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A microbial consortium couples anaerobic methane oxidation to denitrification

Abstract

Modern agriculture has accelerated biological methane and nitrogen cycling on a global scale1,2. Freshwater sediments often receive increased downward fluxes of nitrate from agricultural runoff and upward fluxes of methane generated by anaerobic decomposition3. In theory, prokaryotes should be capable of using nitrate to oxidize methane anaerobically, but such organisms have neither been observed in nature nor isolated in the laboratory4,5,6,7,8. Microbial oxidation of methane is thus believed to proceed only with oxygen or sulphate9,10. Here we show that the direct, anaerobic oxidation of methane coupled to denitrification of nitrate is possible. A microbial consortium, enriched from anoxic sediments, oxidized methane to carbon dioxide coupled to denitrification in the complete absence of oxygen. This consortium consisted of two microorganisms, a bacterium representing a phylum without any cultured species and an archaeon distantly related to marine methanotrophic Archaea. The detection of relatives of these prokaryotes in different freshwater ecosystems worldwide11,12,13,14 indicates that the reaction presented here may make a substantial contribution to biological methane and nitrogen cycles.

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Figure 1: AOM is coupled to the denitrification of nitrite by the enrichment culture after 16 months of enrichment.
Figure 2: Phylogeny and fluorescence in situ detection of the archaeal and bacterial members of the consortium mediating AOM coupled to denitrification.

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Acknowledgements

We thank B. Kartal, J. van de Vossenberg and M. Schmid for discussions, and J. G. Kuenen and M. Wagner for critical reading of the manuscript. We thank J. Eigensteyn and W. Geerts for technical support. M.S. and K.F.E. are supported by a VIDI grant from the Dutch Science Foundation (NWO). Help from G. Boedeltje in choosing the sampling location is also gratefully acknowledged. Author Contributions M.S., A.A.R., A.J.P.S. and K.T.P-S. performed the sampling; A.A.R. the enrichment, A.A.R., A.P. and K.F.E. the batch experiments and labelling; W.I.C.R., S.S. and J.S.S.D. the biomarker analysis; A.A.R. and K.T.P-S. the FISH analysis; A.A.R. the molecular analysis; and A.A.R. and H.J.M.O.C. the phylogeny and probe design. The research was conceived by M.S. and M.S.M.J., and pilot experiments were performed by K.T.P-S. A.A.R., A.P., K.F.E., S.S., J.S.S.D., H.J.M.O.C., M.S.M.J. and M.S. contributed to interpreting the data and writing the paper.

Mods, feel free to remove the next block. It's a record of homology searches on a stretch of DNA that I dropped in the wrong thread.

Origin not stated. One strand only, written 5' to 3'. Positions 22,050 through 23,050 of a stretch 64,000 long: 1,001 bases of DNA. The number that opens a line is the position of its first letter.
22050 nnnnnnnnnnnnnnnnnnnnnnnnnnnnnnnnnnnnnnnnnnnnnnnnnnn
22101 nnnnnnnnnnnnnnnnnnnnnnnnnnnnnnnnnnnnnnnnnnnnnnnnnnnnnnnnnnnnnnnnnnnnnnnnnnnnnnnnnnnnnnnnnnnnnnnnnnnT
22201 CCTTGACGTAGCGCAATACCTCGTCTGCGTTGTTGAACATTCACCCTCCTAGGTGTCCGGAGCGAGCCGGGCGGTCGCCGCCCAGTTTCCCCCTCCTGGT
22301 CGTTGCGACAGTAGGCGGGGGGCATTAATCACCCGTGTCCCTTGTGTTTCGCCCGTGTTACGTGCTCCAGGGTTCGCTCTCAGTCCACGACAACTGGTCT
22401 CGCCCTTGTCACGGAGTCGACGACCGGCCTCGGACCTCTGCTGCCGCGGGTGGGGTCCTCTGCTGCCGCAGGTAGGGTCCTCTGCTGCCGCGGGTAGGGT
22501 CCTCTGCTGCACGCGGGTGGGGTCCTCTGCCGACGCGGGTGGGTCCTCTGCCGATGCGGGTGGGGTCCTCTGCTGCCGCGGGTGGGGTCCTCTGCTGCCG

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Correspondence to Marc Strous.

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The 16S rRNA gene sequences have been deposited in GenBank under accession numbers DQ369741 (archaeal sequence) and DQ369742 (bacterial sequence). Reprints and permissions information is available at npg.nature.com/reprintsandpermissions. The authors declare no competing financial interests.

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Raghoebarsing, A., Pol, A., van de Pas-Schoonen, K. et al. A microbial consortium couples anaerobic methane oxidation to denitrification. Nature 440, 918–921 (2006). https://doi.org/10.1038/nature04617

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